Saints in the basement

Angel statue milq124Down in our basement is “the Wall of Death,” so christened by my husband’s cousin, Pat. My husband and I had always kept holy cards from wakes we went to; he often talked of finding a place to keep them in view. One day he found the spot: the pegboard on our basement wall, where I had secretly been thinking of hanging our laughably small collection of tools someday.

There you’ll find cards bearing the names of aunts and uncles, his dad and mine, my brother, his mom. Cards mark the passing of friends, parents of friends, public figures. Chicago Cubs’ broadcasters Harry Caray and Jack Brickhouse sit side by side. Mrs. Eleanor Daley, wife of our former mayor and mother of our current one, keeps a respectable distance from the Cub gentlemen, being a White Sox fan herself.

Sometimes, while waiting for the washer or dryer to finish up, I wander in and look at them all, our own little slice of the communion of saints. It’s very comforting somehow. I ask for their prayers often enough.

The communion of saints is one of those wonderful Catholic teachings: It tells us that those who have gone to God are still with us, all of us part of the mystical Body of Christ. The epistle to the Hebrews says we are “surrounded by this cloud of witnesses” (12:1-2).  (Saints in the communion of saints, by the way, does not mean canonized saints but is an old term for those committed to Christ.) We remember all the saints, official and not, this month on the feasts of All Saints, November 1, and All Souls, November 2.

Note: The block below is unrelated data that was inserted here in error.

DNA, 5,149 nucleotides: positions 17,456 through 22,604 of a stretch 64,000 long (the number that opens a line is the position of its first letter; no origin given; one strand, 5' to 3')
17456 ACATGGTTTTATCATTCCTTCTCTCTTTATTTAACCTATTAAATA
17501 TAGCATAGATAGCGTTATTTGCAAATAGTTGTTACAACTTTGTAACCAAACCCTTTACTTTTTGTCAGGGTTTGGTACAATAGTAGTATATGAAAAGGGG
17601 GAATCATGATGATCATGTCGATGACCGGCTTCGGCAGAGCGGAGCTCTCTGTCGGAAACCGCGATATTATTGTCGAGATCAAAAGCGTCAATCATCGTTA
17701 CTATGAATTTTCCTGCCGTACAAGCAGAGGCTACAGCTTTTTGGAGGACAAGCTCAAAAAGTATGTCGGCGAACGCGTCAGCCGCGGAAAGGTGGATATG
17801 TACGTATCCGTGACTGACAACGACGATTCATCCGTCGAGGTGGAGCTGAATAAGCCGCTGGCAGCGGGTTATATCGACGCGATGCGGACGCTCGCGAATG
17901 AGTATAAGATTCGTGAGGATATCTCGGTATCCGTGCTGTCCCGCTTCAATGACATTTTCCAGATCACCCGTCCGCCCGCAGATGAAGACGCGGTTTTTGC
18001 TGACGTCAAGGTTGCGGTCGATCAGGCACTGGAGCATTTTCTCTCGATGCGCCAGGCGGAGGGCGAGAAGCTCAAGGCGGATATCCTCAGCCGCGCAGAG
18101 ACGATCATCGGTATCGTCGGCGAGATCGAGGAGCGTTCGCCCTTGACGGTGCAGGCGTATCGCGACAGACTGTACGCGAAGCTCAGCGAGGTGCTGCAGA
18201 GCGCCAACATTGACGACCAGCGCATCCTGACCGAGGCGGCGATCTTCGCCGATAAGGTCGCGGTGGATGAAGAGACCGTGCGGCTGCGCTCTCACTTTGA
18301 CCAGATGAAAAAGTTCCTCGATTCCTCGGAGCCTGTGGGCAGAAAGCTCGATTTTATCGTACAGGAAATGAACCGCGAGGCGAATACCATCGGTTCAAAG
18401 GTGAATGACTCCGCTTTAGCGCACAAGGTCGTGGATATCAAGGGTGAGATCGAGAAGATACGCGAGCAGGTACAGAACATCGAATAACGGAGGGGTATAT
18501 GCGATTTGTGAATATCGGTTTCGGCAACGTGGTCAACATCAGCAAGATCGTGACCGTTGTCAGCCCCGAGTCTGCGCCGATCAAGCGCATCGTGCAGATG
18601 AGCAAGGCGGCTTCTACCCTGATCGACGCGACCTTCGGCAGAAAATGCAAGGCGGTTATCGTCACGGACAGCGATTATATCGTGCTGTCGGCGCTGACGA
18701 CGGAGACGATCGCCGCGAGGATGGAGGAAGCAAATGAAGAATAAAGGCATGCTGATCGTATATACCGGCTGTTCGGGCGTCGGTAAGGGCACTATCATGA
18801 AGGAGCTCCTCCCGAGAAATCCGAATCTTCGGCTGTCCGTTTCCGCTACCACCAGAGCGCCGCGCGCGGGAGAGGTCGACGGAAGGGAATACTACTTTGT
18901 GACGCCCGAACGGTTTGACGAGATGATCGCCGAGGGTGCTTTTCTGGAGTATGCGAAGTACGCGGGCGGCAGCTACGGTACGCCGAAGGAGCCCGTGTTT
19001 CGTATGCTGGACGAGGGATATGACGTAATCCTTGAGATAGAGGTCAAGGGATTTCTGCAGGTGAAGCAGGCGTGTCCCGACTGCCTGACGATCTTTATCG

Parents can waste a lot of energy trying to shelter their kids from death. I’ve even heard of parents objecting to having their children taught about the Crucifixion. Our society, too, tends to shy away from actual dead people: We have more memorial services and fewer funerals; more cremations and fewer burials. We seem to tolerate the dead, at a safe distance, only on TV and in the movies. Perhaps we think if we don’t look at them, the dead will just go away and take their uncomfortable questions with them.

Here is an opportunity for Catholic parents to be countercultural, if we have the nerve. We can take our children to wakes and funerals when appropriate. Remember that, for young as well as old, burying the dead is one of the seven corporal works of mercy. We can keep the images and memories of our deceased loved ones alive in our families. We can spread the good news: Dying is not the end; love is stronger than death. Or, as my friend Father Don Headley says, “Everyone is always alive to God.”

Our kids often say that they have to go to more wakes than anyone they know. I’m sure it’s probably true. (How do you think we ended up with all those cards?) If they complain, I just remind them of the words of immortal Yankees catcher Yogi Berra: “You should always go to other people’s funerals; otherwise, they won’t come to yours.”

By Catherine O’Connell-Cahill, from the pages of At Home with Our Faith, Claretian Publications’ print newsletter for parents on nurturing spirituality in the home. Winner of the Best in Class award in 2014 from the Associated Church Press, as well as a First Place General Excellence award from the Catholic Press Association for   four years running. Here’s a sample issue.

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